In the mid-’90s, Portland’s contemporary arts scene was nearly nonexistent. Artist Kristy Edmunds filled the void by founding the Portland Institute for Contemporary Art, an organization dedicated to showcasing what it describes as “vital and provocative” work from experimental artists. Edmunds couldn’t have gotten PICA off the ground without Victoria Frey, who, in her 18 years at PICA, has helped turn Portland into a hub of progressive art and activism.
Frey spent her childhood on a peach orchard outside Medford, Oregon, until her family moved to Portland when she was in sixth grade. After stints in New York and Los Angeles during her late teens and early 20s, she moved back home and fell headfirst into the city’s budding arts community. In 1984, Frey opened PDXS, an alternative space that “filled many holes in the art community,” she says. “[We] started a street fair…we staged performance in loading docks.” PDXS later became Quartersaw Gallery, where Frey spent 17 years representing some of the city’s most deserving but unknown artists. In late 1994, Edmunds recruited Frey to help establish PICA, and by 2001, Frey had closed Quartersaw to join PICA full-time.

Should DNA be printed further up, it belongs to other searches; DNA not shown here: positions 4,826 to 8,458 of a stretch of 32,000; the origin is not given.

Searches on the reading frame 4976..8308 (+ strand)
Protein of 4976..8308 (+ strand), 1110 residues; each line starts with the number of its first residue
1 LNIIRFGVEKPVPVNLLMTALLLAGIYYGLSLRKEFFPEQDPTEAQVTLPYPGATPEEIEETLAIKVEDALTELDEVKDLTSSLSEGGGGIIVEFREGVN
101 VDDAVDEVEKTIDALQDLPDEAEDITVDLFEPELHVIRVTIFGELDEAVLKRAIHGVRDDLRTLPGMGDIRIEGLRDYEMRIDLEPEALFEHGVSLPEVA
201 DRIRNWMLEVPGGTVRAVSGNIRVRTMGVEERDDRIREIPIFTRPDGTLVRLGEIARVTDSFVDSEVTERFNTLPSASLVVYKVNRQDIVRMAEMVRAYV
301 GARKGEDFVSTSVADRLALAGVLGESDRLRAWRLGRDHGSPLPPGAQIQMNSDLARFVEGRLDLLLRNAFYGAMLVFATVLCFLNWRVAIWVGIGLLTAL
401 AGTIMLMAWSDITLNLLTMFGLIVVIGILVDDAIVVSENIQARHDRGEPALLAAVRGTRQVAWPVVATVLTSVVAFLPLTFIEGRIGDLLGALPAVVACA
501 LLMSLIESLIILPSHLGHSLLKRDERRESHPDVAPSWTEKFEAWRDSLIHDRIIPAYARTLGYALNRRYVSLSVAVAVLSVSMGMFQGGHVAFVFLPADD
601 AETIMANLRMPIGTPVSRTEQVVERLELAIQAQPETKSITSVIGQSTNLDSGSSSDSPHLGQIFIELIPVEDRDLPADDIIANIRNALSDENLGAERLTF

Under Edmunds and Frey, PICA permanently changed the art game in Portland, winning financial support from local philanthropists and the National Endowment for the Arts with its innovative programming (avant-garde musician Laurie Anderson played live in a symphony venue) and unconventional tactics (Elizabeth Streb’s flying dancers performed outdoors in downtown Portland). When Edmunds moved on from PICA in 2005, Frey became executive director. Since then, she has transformed the organization into an even more inclusive destination by partnering with the Andy Warhol Foundation for the Visual Arts and establishing the Creative Exchange Lab, an international residency program in which regional artists work alongside artists from across the globe. And as an arts education advocate, she served on a committee that helped create Portland’s first arts tax, which supports art in public schools.
Point out these successes to Frey, though, and she’ll turn the focus back to PICA’s mission and her ultimate goal: “to really live our values through structure, artistic programming, civic involvement, and social justice,” she says. “This demands that we be thoughtful in all our actions and continue to build a place that inspires, speaks out, nurtures—a living organism.”